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STEVE CHIOTAKIS: Security experts are grappling with what could be a new and serious cyber attack. The Stuxnet computer worm attacks control systems at large sites such as industrial plants and power stations.
From London, here's the BBC's Jon Bithrey.
JON BITHREY: The worm is a piece of malicious programming code. It was first detected in Belarus in June and has since been reported as interfering with software that controls industrial machinery in several countries.
David Emm from the computer security firm Kaspersky believes it's so advanced it could only have been developed with the support of a particular government.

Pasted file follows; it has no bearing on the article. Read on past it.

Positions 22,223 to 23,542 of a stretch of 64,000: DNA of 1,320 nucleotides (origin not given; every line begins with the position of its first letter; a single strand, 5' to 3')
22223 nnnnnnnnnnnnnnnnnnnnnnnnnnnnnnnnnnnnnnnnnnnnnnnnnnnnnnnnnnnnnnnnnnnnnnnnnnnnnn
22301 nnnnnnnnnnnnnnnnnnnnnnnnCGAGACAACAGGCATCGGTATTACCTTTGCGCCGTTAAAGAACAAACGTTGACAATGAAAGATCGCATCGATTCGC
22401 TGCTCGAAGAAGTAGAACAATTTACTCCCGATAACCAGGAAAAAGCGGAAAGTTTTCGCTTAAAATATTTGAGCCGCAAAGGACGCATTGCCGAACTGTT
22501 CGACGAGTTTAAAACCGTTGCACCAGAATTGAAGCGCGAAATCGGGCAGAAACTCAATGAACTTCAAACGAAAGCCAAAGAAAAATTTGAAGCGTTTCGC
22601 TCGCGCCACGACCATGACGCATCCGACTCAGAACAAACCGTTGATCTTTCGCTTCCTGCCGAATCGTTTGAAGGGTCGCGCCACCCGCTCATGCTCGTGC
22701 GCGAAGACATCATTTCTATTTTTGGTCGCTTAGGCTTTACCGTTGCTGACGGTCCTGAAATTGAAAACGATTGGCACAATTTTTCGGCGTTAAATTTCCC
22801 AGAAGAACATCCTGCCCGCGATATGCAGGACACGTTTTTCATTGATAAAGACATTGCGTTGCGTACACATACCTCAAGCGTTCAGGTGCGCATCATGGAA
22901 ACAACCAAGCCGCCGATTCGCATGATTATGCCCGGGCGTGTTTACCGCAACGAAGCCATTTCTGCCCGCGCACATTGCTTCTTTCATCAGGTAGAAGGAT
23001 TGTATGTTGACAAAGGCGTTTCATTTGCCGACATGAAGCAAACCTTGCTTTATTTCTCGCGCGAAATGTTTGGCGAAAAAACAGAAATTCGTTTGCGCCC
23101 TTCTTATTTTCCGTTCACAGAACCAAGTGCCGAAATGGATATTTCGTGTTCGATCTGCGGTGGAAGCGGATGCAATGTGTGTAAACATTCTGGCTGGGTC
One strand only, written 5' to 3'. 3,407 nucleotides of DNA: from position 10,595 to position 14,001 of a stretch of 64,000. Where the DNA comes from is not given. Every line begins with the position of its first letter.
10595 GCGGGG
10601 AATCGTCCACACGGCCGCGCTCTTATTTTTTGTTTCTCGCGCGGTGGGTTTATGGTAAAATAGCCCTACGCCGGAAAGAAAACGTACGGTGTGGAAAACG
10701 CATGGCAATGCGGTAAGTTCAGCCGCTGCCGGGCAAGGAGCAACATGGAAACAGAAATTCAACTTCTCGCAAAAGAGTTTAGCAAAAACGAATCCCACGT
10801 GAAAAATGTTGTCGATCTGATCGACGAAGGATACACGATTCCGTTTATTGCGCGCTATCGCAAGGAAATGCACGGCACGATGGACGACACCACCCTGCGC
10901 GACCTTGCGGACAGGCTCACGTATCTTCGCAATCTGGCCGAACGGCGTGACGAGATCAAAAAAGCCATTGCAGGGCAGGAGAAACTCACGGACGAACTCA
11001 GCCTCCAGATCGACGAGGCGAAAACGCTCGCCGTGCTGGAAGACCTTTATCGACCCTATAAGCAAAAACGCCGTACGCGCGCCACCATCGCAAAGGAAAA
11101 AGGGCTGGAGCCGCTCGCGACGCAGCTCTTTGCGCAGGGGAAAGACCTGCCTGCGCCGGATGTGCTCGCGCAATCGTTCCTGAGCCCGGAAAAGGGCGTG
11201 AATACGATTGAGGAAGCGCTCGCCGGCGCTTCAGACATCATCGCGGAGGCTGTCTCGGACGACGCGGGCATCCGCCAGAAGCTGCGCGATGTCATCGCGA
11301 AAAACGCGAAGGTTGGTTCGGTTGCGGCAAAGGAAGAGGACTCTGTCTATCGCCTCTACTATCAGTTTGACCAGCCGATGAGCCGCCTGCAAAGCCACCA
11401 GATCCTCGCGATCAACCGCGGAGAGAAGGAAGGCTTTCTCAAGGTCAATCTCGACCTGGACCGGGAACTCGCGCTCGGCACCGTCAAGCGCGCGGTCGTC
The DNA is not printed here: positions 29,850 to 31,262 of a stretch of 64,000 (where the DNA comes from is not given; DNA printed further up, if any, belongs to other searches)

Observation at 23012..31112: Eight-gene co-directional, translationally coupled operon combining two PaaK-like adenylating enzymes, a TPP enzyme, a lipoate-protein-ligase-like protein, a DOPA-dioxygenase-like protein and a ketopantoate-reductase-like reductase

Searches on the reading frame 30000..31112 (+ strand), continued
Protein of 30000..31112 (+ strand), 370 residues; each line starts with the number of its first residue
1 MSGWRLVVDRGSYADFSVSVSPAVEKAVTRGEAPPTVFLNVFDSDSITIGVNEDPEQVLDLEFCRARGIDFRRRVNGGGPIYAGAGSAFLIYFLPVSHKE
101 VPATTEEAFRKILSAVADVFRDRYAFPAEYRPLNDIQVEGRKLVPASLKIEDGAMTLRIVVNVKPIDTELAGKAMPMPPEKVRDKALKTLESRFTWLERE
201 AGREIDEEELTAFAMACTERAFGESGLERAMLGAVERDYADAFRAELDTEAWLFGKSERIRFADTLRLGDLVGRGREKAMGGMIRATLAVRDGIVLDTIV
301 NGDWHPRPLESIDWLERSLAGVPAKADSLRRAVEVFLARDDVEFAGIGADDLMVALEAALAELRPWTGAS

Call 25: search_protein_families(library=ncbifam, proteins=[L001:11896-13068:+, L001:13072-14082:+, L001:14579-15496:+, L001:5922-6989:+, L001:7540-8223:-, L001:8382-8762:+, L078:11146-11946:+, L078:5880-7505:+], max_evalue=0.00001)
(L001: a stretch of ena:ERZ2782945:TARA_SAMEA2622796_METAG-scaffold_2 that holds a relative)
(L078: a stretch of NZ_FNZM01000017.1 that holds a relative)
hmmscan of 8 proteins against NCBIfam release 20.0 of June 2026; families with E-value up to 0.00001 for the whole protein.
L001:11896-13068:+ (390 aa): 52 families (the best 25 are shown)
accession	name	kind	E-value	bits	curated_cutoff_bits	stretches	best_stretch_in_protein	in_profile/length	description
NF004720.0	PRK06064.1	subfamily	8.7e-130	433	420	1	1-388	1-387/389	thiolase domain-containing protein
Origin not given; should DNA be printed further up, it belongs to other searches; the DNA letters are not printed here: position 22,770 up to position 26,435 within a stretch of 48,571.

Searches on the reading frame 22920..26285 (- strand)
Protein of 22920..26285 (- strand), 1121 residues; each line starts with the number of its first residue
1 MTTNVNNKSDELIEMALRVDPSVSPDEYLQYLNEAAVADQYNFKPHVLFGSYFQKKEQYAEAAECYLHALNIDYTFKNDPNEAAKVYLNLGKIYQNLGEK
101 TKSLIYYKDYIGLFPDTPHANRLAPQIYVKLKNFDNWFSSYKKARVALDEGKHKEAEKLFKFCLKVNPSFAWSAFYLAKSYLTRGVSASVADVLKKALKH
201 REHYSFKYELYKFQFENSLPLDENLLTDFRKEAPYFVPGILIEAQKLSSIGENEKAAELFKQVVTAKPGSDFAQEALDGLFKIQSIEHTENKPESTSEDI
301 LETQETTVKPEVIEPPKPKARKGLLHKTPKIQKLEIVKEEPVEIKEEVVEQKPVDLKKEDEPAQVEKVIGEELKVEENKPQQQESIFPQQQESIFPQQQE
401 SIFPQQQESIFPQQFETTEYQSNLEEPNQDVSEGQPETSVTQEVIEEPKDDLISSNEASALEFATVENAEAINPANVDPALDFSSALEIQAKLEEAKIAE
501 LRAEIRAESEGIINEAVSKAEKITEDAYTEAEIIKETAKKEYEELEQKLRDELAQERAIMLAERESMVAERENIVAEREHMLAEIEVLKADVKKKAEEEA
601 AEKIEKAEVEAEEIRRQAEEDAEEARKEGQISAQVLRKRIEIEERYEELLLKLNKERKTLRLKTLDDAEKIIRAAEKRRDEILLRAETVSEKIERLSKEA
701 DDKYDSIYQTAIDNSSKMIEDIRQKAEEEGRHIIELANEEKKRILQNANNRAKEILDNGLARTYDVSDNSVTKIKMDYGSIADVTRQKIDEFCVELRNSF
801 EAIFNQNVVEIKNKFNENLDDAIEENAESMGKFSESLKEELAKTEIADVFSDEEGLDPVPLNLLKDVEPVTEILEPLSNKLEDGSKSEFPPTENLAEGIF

DAVID EMM: The level of sophistication built into this threat, the motivation behind it in terms of disruption, suggests that maybe we're not looking at individual cyber criminals, but there may even be involvement of a particular nation-state in wanting to do this kind of attack.
One respected cyber security expert from Germany has caused a stir by claiming the worm was developed to target a nuclear facility in Iran. Others say there isn't enough evidence to make that claim. But the revelation of the worm has reignited the debate about how technology could be used to attack vital computerized systems.
In London, I'm the BBC's Jon Bithrey for Marketplace.